By Adam Lucente for Al-Monitor. Any opinions expressed are those of the author(s), and do not necessarily reflect the views of Iraq Business News.

Frustration builds as Iraq’s airports remain closed amid rising virus cases

When Iraqi aviation authorities first closed airports to commercial passenger flights March 17 in an effort to curb the spread of COVID-19, they only gave about a day’s notice.

With flights already limited regionally, many got stuck.

The first ban was set to end March 24. But it has been continuously extended since.

Click here to read the full story.

By John Lee.

The International Air Transport Association (IATA) awarded dnata the IATA Safety Audit for Ground Operations (ISAGO) Registration in Iraq, following the successful completion of a comprehensive audit of the company and its ground-handling operations at Erbil International Airport (EBL).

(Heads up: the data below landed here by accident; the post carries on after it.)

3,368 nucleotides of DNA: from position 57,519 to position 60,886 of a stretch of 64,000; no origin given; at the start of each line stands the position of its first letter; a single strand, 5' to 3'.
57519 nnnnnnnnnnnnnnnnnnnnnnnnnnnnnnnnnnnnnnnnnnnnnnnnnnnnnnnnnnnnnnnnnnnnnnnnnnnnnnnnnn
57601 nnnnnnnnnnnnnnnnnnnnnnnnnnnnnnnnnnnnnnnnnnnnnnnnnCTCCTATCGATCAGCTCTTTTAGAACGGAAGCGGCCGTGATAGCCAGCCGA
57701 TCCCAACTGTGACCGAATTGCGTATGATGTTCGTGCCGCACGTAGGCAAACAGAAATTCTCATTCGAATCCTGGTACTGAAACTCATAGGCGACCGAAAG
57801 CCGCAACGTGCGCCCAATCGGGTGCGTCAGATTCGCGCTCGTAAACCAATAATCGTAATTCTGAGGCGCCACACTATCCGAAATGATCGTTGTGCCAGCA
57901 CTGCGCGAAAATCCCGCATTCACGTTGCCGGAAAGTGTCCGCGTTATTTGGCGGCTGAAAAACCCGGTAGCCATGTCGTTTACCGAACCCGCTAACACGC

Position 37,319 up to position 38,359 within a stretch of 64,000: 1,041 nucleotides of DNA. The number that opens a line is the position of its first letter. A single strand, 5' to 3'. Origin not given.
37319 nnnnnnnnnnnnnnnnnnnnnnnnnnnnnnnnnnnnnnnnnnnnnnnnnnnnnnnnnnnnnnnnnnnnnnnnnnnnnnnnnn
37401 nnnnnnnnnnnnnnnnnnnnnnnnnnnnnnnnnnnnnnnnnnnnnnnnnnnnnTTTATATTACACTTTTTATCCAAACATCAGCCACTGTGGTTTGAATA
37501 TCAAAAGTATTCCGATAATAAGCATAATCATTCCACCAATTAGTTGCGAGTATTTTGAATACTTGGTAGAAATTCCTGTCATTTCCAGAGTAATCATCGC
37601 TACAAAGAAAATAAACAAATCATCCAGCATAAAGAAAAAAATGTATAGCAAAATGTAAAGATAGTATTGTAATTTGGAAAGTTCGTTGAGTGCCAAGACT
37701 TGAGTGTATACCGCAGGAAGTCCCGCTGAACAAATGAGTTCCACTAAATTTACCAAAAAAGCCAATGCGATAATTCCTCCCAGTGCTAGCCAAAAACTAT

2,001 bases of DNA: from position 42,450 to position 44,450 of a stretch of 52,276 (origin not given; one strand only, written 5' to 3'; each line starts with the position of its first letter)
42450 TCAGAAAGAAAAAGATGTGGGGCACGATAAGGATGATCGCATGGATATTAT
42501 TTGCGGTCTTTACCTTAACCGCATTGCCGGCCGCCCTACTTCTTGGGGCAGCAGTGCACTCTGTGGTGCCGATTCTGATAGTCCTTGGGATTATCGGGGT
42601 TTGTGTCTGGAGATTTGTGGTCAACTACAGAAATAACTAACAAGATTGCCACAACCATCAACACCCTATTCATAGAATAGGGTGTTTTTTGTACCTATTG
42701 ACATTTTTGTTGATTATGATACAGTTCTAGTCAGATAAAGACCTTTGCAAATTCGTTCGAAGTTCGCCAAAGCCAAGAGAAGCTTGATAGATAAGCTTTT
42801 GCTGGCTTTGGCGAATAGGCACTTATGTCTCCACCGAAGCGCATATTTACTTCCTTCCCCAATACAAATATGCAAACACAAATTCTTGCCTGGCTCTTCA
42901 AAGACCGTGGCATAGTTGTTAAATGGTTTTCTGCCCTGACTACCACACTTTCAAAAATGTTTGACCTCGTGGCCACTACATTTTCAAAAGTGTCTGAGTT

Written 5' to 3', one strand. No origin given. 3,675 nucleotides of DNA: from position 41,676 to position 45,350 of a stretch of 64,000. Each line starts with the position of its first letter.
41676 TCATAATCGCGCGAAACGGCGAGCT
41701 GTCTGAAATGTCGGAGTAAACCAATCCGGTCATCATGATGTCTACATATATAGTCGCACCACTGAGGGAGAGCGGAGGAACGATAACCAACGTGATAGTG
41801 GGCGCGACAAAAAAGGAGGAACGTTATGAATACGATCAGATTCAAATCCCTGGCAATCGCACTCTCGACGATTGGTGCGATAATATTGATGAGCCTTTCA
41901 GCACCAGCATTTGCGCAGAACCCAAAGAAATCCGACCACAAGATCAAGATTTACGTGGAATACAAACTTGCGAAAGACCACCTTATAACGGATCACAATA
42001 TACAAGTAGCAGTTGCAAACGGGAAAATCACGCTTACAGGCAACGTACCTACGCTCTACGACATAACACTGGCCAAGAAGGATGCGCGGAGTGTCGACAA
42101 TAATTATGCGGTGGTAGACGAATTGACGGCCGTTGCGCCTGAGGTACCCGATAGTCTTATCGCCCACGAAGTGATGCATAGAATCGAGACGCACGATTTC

Tom Alwyn-Jones, General Manager of dnata Erbil, said:

We are thrilled to mark an important milestone in our ongoing commitment to safety and security by achieving the prestigious ISAGO certification. We constantly invest in training, processes and technology and engage our highly-skilled people at all levels of the organisation to deliver world-class safety for our customers. The successful completion of IATA’s comprehensive audit demonstrates our ability to consistently achieve the highest standards across our operations.

“I thank our skilled team for their hard work and dedication. We continue to go the extra mile to provide service excellence to our customers, every day.